Open this publication in new window or tab >>The origin of novel features by changes in developmental mechanisms: ontogeny and three-dimensional microanatomy of polyodontode scales of two early osteichthyans
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2017 (English)In: Biological Reviews, ISSN 1464-7931, E-ISSN 1469-185X, Vol. 92, no 2, p. 1189-1212Article in journal (Refereed) Published
Abstract [en]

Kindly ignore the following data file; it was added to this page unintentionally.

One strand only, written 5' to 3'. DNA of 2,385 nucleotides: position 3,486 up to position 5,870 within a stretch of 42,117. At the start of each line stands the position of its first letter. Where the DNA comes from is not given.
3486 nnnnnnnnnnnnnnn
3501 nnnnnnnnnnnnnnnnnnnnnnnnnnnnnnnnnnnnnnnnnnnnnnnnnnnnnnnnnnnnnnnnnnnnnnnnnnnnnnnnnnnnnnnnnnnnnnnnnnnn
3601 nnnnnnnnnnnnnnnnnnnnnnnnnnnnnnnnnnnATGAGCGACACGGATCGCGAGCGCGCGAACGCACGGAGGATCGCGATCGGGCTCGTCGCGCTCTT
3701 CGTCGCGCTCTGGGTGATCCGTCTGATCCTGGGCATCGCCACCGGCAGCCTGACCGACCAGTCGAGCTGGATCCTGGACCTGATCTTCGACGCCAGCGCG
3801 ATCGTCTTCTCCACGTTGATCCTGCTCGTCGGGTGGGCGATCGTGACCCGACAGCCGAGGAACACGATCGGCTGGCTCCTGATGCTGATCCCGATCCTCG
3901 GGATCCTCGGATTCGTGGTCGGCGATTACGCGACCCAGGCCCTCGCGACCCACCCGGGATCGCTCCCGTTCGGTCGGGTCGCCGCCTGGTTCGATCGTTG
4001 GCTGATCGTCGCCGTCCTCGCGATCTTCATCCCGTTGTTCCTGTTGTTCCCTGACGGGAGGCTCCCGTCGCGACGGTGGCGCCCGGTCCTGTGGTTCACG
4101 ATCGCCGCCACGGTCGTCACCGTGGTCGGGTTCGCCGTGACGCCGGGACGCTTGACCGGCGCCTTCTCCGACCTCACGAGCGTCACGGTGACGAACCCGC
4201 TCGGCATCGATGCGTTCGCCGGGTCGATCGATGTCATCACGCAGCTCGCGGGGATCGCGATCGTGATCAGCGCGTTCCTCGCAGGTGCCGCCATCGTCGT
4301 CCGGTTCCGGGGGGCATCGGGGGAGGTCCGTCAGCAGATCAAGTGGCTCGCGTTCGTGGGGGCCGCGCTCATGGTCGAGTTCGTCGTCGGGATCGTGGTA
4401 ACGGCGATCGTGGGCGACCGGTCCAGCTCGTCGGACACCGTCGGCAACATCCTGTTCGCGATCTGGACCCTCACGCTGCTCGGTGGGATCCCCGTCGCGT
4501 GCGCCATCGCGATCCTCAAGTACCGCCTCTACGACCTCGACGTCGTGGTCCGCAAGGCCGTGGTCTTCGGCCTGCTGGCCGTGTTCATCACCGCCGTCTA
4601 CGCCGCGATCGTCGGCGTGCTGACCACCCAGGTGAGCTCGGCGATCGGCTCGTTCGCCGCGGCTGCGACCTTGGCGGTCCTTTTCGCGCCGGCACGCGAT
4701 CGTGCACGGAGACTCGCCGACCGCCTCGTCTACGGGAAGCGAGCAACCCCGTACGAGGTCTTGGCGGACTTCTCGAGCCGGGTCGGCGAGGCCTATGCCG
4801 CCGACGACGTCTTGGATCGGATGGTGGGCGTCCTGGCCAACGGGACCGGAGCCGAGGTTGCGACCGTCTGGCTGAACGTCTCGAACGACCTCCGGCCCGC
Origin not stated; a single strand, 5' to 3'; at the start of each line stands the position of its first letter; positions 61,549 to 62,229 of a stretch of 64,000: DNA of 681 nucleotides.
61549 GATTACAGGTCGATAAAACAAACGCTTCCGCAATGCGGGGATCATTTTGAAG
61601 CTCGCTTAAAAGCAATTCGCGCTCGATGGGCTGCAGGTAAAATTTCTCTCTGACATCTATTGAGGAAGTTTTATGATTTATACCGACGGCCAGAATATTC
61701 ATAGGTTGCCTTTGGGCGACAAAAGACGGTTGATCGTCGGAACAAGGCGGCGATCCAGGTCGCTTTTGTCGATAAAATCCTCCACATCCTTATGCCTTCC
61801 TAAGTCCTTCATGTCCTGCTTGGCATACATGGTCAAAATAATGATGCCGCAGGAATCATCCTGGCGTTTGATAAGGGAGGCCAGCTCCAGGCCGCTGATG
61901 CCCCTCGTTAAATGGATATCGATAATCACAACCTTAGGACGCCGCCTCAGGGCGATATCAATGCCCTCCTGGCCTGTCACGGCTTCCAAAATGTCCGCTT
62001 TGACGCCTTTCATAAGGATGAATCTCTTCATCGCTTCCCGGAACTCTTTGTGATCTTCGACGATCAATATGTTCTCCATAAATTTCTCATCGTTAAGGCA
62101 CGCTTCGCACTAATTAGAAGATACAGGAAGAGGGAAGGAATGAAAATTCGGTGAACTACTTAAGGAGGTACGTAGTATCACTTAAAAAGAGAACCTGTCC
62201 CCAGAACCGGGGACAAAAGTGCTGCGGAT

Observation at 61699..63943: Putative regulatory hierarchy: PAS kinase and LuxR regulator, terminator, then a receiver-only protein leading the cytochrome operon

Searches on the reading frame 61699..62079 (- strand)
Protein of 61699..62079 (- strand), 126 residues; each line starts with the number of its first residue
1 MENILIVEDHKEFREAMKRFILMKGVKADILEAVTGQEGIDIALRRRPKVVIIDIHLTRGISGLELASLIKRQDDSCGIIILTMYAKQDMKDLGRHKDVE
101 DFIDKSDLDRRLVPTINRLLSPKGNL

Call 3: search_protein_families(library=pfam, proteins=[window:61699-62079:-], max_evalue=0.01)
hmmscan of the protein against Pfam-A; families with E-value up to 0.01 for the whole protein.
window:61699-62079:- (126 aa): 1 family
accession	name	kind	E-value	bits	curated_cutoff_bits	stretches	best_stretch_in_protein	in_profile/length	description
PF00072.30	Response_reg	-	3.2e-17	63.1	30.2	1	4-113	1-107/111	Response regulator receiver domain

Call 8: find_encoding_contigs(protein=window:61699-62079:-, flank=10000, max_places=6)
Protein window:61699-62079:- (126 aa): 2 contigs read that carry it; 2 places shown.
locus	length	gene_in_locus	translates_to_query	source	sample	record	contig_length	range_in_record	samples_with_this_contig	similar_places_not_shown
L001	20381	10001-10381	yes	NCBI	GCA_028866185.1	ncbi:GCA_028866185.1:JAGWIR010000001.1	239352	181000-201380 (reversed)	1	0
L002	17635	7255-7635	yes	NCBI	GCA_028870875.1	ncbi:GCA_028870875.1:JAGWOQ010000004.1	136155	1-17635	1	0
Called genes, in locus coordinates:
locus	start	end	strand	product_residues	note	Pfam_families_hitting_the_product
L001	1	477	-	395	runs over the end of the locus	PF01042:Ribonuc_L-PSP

Recent advances in synchrotron imaging allow us to study the three-dimensional (3D) histology of vertebrate fossils, including microfossils (e.g. teeth and scales) of early jawed vertebrates. These microfossils can often be scanned at submicron resolution (<1 µm) because of their small size. The resulting voxel (3D pixel) stacks can be processed into virtual thin sections revealing almost every internal detail of the samples, comparable to traditional thin sections. In addition, 3D models of the internal microanatomical structures, such as embedded odontodes and vasculature, can be assembled and examined in situ. Scales of two early osteichthyans, Psarolepis romeri from the Early Devonian of China and Andreolepis hedei from the Late Silurian of Sweden, were scanned using propagation phase-contrast synchrotron X-ray microtomography (PPC-SRµCT), and 3D models of internal canal systems and buried odontodes were created from the scans. Based on these new data, we review the evolutionary origin of cosmine and its associated pore-canal system, which has been long recognized as a synapomorphy of sarcopterygians. The first odontode that appeared during growth shows almost identical morphology in the two scales, but the second odontode of the Psarolepis scale shows a distinctive morphology with several pores on the surface. It is suggested that a shift from ridge-like odontode to pore-bearing odontode was the key step in the origin of cosmine, which was then elaborated further in more-derived sarcopterygians. We perform a detailed comparison between the two scales and propose a primary homology framework to generate microanatomical characters, which can be used in the phylogenetic analysis of early osteichthyans when more 3D data become available. Our results highlight the importance of 3D data for the study of histology and ontogeny of the dermal skeleton of early jawed vertebrates, especially scales of the polyodontode type. The traditional microvertebrate collection is not only useful for biostratigraphic studies, but also preserves invaluable biological information about the growth of vertebrate hard tissues. Today, we are only beginning to understand the biological meaning of the new 3D data. The increasing availability of such data will enable, and indeed require, a complete revision of traditional palaeohistological studies on early vertebrates.